A backstop option for the EU withdrawal agreement would see continued Northern Ireland alignment with EU rules affecting the all-island economy, but any divergence from the rest of the UK would meet strong unionist objections.

Mr Barnier said: "We need to agree rapidly by June the scope of alignment, what I call the safety controls that are ... to respect the single market."

We want to succeed with the UK, not against the UK. Together with the Irish government we are looking for practical solutions.

This morning, Mr Barnier delivers a keynote speech during a meeting of the Irish government-hosted All-Island Civic Dialogue on Brexit in the border town of Dundalk, Co Louth.

He then travels to Newry in Co Down for meetings with business leaders.

Tomorrow, Mr Barnier will visit the other, north-western end of the porous 310-mile border at Derry.

It will be the UK's only land border with an EU country after Brexit and is among the most vexed issues facing negotiators.

It is his third visit to Ireland and Irish foreign affairs minister Simon Coveney said he was a friend to Ireland.

Earlier, DUP leader Arlene Foster said Mr Barnier did not understand unionist culture.

She told the BBC: "He's hearing a very strong message from the Republic of Ireland's government, he's hearing it from Sinn Fein.

"We have tried to get him to understand the unionist position for the people of Northern Ireland, but he hasn't really responded to that and I'm disappointed about that.

"I am also disappointed that he will hear anti-Brexit voices tomorrow, he won't hear any pro-Brexit voices tomorrow because he is being taken around by Sinn Fein MPs."

In response, Mr Barnier said: "My door is open."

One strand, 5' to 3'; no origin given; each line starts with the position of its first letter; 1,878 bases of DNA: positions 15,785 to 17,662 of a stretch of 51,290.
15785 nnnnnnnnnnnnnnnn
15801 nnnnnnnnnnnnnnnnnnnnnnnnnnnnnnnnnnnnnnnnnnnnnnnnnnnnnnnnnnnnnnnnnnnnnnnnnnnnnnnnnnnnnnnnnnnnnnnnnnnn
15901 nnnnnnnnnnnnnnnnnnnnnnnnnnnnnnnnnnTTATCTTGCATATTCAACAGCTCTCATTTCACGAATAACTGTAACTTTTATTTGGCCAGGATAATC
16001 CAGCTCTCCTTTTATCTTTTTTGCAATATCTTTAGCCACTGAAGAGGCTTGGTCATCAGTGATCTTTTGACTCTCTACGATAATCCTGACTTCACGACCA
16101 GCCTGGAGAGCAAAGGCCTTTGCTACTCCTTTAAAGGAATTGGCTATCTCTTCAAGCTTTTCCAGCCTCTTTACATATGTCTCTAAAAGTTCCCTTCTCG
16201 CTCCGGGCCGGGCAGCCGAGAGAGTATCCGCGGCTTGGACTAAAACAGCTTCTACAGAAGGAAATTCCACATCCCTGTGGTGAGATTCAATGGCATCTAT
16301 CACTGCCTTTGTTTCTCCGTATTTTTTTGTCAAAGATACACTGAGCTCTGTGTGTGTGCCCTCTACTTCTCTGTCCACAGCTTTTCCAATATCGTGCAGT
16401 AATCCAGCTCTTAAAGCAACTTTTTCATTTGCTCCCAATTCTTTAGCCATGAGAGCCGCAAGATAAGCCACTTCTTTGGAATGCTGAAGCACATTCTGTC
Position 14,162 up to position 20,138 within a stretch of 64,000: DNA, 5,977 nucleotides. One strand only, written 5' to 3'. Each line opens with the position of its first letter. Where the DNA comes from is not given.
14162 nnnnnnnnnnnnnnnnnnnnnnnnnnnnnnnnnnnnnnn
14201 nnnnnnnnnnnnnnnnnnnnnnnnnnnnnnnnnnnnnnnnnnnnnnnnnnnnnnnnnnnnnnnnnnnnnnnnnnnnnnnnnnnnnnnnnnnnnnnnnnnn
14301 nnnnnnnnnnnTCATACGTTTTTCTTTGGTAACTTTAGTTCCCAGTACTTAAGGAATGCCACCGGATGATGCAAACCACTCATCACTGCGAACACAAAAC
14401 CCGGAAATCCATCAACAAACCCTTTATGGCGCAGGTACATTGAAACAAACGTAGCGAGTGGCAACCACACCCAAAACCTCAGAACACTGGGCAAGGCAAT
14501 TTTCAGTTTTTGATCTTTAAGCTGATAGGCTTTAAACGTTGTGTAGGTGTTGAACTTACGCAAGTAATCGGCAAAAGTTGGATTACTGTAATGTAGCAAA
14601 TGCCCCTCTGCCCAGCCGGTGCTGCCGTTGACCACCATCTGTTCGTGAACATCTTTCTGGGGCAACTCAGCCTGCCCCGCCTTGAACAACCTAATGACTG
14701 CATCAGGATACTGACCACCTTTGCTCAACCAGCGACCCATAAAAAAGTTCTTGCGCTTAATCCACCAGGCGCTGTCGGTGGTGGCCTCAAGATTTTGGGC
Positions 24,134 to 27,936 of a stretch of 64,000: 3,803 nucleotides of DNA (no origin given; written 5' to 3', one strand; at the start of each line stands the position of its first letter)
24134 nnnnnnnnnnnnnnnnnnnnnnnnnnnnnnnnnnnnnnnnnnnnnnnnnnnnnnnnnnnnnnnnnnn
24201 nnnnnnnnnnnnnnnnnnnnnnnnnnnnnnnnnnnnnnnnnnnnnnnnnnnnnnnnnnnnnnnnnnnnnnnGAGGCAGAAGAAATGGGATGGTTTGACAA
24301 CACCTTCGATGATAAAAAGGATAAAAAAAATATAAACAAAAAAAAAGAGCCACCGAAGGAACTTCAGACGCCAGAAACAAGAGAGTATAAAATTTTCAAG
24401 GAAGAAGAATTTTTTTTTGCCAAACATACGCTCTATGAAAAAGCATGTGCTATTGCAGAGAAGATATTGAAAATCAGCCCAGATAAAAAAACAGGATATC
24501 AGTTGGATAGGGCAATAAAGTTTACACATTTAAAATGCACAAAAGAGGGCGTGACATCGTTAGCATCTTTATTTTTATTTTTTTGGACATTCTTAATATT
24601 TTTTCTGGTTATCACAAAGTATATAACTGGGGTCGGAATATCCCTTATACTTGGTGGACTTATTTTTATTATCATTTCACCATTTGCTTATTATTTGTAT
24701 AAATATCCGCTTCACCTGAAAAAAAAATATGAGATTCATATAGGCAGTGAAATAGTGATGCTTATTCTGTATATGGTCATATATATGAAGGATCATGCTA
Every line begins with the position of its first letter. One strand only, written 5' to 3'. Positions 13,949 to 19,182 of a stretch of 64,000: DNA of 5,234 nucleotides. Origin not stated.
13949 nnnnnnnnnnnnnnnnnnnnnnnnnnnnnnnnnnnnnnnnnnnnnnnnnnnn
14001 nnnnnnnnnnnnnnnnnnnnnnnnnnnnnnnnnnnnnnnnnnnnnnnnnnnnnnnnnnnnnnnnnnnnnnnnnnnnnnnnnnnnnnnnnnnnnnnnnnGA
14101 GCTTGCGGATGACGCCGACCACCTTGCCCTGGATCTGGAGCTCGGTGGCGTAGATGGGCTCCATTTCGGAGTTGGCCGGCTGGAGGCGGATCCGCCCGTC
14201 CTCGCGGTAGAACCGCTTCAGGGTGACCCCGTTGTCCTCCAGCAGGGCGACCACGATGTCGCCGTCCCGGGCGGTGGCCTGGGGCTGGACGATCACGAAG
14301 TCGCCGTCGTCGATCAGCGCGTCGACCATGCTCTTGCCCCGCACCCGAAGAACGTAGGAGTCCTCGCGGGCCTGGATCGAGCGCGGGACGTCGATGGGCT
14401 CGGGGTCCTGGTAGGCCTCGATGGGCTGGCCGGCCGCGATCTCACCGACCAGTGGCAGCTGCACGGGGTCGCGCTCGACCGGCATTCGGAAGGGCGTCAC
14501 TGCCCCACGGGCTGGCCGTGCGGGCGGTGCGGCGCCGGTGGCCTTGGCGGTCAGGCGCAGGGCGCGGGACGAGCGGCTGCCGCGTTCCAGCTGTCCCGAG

A joint report on the UK's withdrawal agreed in December by British Prime Minister Theresa May and European Commission president Jean-Claude Juncker included both British proposals, along with a third "backstop" option which would keep Northern Ireland in the customs union.

But a version published by the EU in February and agreed by the EU27 last month contained only the "backstop", effectively drawing a customs border down the Irish Sea, which a furious Mrs May said "no British prime minister could ever agree".

Mr Barnier has said that substantial parts of the withdrawal deal - including a solution for the Irish border - remain to be agreed by the autumn.

Earlier: Brexit negotiator does not understand Unionist culture, Arlene Foster claims

DUP leader Arlene Foster has claimed chief Brexit negotiator Michel Barnier does not understand unionist culture in Northern Ireland.

Mr Barnier is in Dundalk and Newry today before visiting Derry tomorrow.

Arlene Foster

Mrs Foster said: "I don't think he does understand the wider unionist culture of Northern Ireland.

"He's hearing a very strong message from the Republic of Ireland's government, he's hearing it from Sinn Féin.

"We have tried to get him to understand the unionist position for the people of Northern Ireland, but he hasn't really responded to that, and I'm disappointed about that.

"I'm also disappointed that he will hear anti-Brexit voices tomorrow, he won't hear any pro-Brexit voices tomorrow because he is being taken around by Sinn Fein MPs."

Earlier: Michel Barnier begins two-day Irish visit with Brexit meeting in Dundalk

The Taoiseach will meet with the EU's Chief Brexit negotiator in Dundalk this morning.

Michel Barnier will attend the all-island civic dialogue on Brexit along with Leo Varadkar and Simon Coveney.

Michel Barnier

Business and political leaders from north and south of the border will meet to discuss Brexit and its potential impacts on the island.

Dundalk was chosen as the venue as it marks halfway between Dublin and Belfast with the government wanting to signal how important it is to have an effective solution to the border problem.

The Taoiseach will tell those attending that the Irish government remains committed to protecting the peace process in any Brexit deal.

The EU's Brexit negotiator Michel Barnier will attend the meeting and contributions will be made by parties north and south.

Tánaiste and Foreign Affairs Minister Simon Coveney has repeatedly said substantial progress needs to be made by the June summit of EU leaders, with time starting to grow short on a deal that many want done by October.

Digital Desk